It makes me think of those days during the summer when you come in from running around or doing yard work or whatever and you are HOT and DEHYDRATED. So you grab a glass and gulp down water like you’ve been in a desert for a week and holy H2O, Batman, water has never tasted SO GOOD before. It’s cool and quenching and it almost tastes sweet. It’s like in books, when they talk about characters arriving at springs and drinking from it. This tea makes me think of the way that they describe how that water tastes.
It also reminds me of the citron teas that I’ve been trying, but without the citron. It’s breezy and subtle, but at the same time very much present. Soothing and relaxing. I really like this tea. The aftertaste has a lingering, almost nectar-y sweetness to it. If I were drinking it blind, I’d almost think it was a white tea, but it’s got a smidge more oomph. I can see it becoming my default tea for when I want something simple, bright, and without a lot of flavor.
So thanks, Carolyn, for turning me around to Dragonwell. It makes me a little sad to think that I almost gave up on it because this is pretty fantastic. Lesson learned.
I woke up this morning from a dream about this beautiful golden tea and realized that I longed for it. I pointed out to my bed-warmed self that I always drink black first thing in the morning and if I didn’t do that, where would my caffeine come from? But something in me longed for this tea. So I am now warming my hands and sniffing the honey-apricot scent of this in wonder. It is a very light tea. As I recall, subsequent steeps bring about stronger sweeter tastes, so I will continue with this tea today.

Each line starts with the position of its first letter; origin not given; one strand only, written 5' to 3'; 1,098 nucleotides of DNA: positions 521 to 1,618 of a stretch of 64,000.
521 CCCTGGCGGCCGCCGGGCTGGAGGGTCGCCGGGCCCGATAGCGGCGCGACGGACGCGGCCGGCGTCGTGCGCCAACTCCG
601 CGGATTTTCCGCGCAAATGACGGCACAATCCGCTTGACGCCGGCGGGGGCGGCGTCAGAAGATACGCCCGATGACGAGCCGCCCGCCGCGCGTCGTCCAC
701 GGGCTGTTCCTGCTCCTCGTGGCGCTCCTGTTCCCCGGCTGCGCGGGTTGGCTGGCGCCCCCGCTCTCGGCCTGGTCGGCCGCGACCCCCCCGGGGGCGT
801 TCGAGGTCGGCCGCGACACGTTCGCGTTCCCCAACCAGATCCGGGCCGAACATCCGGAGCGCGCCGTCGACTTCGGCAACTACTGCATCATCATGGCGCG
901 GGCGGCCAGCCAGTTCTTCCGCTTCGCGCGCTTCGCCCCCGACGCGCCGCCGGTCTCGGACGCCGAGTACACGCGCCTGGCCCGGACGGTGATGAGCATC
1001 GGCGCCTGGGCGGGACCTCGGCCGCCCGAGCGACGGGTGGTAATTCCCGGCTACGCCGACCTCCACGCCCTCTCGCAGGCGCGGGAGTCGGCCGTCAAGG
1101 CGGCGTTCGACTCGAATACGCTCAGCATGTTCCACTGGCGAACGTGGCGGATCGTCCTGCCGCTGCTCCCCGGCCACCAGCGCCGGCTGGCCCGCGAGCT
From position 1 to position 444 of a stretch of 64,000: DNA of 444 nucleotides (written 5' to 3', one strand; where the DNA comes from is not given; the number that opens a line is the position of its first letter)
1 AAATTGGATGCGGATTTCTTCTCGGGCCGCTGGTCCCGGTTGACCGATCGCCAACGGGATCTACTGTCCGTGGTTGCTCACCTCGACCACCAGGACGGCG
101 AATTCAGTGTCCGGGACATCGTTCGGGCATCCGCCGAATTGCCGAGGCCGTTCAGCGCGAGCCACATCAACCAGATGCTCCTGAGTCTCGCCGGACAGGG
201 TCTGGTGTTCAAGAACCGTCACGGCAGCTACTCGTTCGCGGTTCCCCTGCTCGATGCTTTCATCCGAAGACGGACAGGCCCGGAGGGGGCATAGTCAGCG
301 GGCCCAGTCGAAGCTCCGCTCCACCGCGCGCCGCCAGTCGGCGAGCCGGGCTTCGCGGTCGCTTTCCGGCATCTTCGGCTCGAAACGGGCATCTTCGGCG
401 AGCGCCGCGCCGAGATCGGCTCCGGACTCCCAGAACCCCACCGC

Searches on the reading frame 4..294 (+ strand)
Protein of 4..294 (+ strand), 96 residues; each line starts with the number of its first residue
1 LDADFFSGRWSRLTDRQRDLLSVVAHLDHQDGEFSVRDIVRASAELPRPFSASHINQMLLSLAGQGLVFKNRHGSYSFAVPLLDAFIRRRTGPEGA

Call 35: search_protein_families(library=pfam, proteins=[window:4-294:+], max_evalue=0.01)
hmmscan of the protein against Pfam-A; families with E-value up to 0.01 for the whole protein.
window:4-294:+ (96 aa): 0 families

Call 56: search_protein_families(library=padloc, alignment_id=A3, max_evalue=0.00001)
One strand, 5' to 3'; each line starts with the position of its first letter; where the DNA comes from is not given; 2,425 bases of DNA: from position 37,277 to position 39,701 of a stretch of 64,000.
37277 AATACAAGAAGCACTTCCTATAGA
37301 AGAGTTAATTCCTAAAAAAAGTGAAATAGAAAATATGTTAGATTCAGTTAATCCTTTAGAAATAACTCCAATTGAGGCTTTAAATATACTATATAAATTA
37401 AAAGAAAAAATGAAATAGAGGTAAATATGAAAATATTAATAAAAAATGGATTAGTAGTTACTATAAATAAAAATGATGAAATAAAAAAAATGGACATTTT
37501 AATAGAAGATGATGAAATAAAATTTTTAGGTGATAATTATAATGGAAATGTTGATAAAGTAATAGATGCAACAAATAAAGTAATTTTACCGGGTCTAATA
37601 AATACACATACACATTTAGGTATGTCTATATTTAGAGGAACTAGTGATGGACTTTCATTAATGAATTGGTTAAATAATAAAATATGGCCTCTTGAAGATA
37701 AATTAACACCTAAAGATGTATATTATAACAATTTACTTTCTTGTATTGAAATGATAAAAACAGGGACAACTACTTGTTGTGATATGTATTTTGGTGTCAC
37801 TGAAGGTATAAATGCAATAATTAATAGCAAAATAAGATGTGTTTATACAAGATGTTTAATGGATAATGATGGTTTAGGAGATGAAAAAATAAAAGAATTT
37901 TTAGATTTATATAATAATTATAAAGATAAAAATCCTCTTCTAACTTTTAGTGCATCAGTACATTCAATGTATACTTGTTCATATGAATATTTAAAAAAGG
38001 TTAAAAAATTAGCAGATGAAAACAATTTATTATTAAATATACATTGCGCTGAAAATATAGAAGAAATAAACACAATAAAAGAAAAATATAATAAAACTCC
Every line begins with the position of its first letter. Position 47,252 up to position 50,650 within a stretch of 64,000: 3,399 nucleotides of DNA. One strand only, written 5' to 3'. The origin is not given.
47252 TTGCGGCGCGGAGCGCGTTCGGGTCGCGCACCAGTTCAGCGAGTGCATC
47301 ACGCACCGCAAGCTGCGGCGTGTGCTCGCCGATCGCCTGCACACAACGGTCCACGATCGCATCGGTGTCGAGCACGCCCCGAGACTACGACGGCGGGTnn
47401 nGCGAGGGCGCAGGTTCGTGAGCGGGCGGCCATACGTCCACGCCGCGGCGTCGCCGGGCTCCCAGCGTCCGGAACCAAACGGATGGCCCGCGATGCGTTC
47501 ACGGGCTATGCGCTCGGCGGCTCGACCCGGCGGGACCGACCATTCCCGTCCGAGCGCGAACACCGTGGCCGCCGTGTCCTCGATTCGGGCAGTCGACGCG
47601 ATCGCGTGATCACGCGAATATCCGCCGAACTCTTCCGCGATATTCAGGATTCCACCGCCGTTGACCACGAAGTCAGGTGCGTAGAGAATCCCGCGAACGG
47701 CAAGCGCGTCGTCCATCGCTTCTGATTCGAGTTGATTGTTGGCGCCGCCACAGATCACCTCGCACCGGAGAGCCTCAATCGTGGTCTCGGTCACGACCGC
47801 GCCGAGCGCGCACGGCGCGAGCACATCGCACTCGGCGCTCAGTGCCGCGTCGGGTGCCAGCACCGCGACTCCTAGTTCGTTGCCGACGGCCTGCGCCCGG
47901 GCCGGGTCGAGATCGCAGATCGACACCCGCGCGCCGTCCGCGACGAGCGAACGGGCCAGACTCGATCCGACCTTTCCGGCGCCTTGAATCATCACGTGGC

When I visited Dream About Tea in Chicago I asked the proprietor for advice about Pu-erh. I told him that I hadn’t found any I truly liked and that they upset my stomach. He asked what I had tried and so I told him the most recent experiment Tuocha: Camel’s Breath. He told me that Tuocha is made with broken leaves and that I would likely enjoy full leafed pu-erhs better. This rang so true for me I felt like slapping myself for not realizing it. Afterall, I prefer full leaf teas of every other sort of tea, why not pu-erh? I asked him for a recommendation for a beginner pu-erh tea and he showed me this one.
I rinsed it with hot water and then brewed it for 30 seconds (as per directions found on the web). Brewed up it smells like a combination of honey, light sweet fruits and apricot. The taste is very light, though that may be due to the 30 second brew time. I am looking forward to the second steeping which I may do a longer steep. There is no bitterness, no compost like taste. Just a sweet good tea. I really like this one.
Second Steeping: 45 seconds this time. It has stronger notes of honey and apricots.
Backlogging from Chicago trip:
One of the best teas I’ve ever had. The fragrance was perfect and simply inhaling the tea as it cooled brought pleasure to my senses. Drinking the tea was excellent as well. Even my beloved who thinks he hates teas loved this one.
A note on the tea shop: It was excellent. The proprietor is knowledgeable and very helpful. It is a great sadness to me that I couldn’t spend more time there.